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THE PRINTER by Jenny Doughty

All day he labours, polishing the plate
(small, nondescript, whose eyes illuminate

his workman's face), picks up the burin, starts
to etch out in reverse all but the heart

of what he sees, carves worlds in words,
carves tigers, devils, chimney-sweeps and birds.

All day he labours, polishing the plate
(small, nondescript, whose eyes illuminate

his workman’s face), picks up the burin, starts
to etch out in reverse all but the heart

of what he sees, carves worlds in words,
carves tigers, devils, chimney-sweeps and birds.

Varnish and ink and acid-bath stand by,
then, day’s work done, he walks in Peckham Rye

and sees the new-leaved trees through tired eyes,
each leaf a green-winged angel on the sky.

William Blake’s print of “The Tyger,” one of the works that inspired Jenny Doughty’s poem. Image courtesy of the Metropolitan Museum of Art.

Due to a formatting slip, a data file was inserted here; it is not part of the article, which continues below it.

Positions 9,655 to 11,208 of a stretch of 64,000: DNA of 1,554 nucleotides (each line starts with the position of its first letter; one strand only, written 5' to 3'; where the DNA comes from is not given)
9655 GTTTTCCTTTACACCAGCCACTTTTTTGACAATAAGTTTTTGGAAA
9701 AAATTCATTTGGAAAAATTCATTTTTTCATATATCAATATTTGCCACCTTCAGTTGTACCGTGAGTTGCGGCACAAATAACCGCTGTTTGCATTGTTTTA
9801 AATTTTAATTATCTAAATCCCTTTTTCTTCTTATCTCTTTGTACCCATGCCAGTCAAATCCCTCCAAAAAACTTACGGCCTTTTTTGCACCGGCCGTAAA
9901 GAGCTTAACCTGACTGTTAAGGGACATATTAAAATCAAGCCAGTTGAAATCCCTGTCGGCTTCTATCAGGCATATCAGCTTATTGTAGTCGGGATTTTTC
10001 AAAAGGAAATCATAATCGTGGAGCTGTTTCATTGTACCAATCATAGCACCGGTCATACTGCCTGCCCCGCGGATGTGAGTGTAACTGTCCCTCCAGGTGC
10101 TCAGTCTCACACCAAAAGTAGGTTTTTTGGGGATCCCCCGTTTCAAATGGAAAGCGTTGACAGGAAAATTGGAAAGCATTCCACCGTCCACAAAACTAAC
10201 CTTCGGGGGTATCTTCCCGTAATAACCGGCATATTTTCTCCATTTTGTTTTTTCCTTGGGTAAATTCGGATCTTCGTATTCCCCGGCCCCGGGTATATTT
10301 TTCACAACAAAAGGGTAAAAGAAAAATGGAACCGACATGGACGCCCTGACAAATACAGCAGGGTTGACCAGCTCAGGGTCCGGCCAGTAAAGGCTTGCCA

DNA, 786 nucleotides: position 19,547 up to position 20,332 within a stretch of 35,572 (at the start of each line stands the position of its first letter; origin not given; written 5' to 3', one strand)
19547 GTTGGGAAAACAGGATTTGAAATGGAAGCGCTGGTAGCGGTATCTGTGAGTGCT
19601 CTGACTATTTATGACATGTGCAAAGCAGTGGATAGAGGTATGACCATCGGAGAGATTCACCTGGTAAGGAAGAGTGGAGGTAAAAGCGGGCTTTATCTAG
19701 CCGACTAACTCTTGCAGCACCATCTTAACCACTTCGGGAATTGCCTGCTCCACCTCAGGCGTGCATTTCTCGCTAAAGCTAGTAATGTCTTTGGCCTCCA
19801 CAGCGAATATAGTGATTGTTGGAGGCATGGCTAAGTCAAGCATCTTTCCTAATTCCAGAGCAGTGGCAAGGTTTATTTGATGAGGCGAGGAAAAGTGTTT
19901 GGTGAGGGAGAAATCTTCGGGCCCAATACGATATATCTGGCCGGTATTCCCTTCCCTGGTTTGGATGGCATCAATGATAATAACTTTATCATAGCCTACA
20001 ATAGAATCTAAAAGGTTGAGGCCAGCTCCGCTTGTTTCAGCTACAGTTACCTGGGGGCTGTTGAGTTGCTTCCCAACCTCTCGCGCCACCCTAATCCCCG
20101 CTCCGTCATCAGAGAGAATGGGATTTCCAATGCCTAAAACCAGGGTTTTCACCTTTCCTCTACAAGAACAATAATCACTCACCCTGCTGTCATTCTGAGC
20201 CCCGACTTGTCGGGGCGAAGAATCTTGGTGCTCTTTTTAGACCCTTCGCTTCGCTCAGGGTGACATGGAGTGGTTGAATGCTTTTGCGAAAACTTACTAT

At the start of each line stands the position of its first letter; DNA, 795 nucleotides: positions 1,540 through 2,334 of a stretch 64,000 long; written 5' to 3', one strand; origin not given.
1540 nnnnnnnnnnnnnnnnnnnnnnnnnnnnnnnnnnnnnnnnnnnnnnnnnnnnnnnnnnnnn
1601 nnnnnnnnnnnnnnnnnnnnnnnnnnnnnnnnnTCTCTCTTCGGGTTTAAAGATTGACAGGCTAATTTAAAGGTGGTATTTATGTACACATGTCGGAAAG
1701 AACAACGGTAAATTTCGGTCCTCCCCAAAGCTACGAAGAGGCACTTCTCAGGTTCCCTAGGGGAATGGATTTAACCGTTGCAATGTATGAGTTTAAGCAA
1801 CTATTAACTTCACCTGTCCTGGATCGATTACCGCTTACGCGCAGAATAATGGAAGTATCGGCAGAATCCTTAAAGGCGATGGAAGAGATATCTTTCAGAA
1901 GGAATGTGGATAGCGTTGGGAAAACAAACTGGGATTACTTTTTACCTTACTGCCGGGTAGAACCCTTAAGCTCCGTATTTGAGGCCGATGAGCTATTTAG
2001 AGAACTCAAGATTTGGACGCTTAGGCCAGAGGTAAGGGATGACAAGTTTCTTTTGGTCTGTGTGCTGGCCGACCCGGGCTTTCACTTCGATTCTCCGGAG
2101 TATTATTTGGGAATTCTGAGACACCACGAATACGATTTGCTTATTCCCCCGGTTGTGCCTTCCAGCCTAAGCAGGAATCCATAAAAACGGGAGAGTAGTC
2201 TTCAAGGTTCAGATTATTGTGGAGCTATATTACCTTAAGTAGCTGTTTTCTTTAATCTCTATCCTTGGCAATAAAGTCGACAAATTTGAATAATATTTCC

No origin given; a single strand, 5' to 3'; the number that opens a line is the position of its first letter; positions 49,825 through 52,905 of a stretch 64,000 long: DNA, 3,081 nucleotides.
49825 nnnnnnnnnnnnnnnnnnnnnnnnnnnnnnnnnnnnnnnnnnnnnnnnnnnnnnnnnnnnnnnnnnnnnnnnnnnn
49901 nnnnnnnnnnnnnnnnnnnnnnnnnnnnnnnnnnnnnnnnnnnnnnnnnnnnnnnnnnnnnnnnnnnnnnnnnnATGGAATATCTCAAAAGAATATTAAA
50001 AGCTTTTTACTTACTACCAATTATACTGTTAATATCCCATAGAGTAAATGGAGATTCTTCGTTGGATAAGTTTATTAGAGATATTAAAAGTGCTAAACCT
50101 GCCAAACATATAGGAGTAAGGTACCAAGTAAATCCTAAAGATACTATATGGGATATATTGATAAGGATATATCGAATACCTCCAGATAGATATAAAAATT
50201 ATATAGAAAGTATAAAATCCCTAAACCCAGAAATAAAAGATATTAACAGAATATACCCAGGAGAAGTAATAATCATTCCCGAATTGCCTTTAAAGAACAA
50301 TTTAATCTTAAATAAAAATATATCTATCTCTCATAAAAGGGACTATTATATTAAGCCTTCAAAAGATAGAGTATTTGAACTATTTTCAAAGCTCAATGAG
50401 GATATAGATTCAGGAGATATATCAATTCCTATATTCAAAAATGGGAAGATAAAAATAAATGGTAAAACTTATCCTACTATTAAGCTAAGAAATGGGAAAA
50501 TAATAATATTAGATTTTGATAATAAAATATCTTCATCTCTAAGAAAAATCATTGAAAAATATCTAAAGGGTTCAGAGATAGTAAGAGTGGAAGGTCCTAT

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About Jenny Doughty

Jenny Doughty
Jenny Doughty is a British poet who has lived in Maine for ten years. She is a former English teacher and Education Adviser to Penguin Books in the UK. She edited an anthology of pre-20th century poetry and published two children’s non-fiction books under the name Jenny Green, plus short stories and articles in UK magazines, where she also did a stint as an agony aunt (Brit-speak for a person like Dear Abby who offers answers to readers' problems). In the United States, her poems have been published in Gestalt Review, Horticulture, Pulse, and Naugatuck River Review.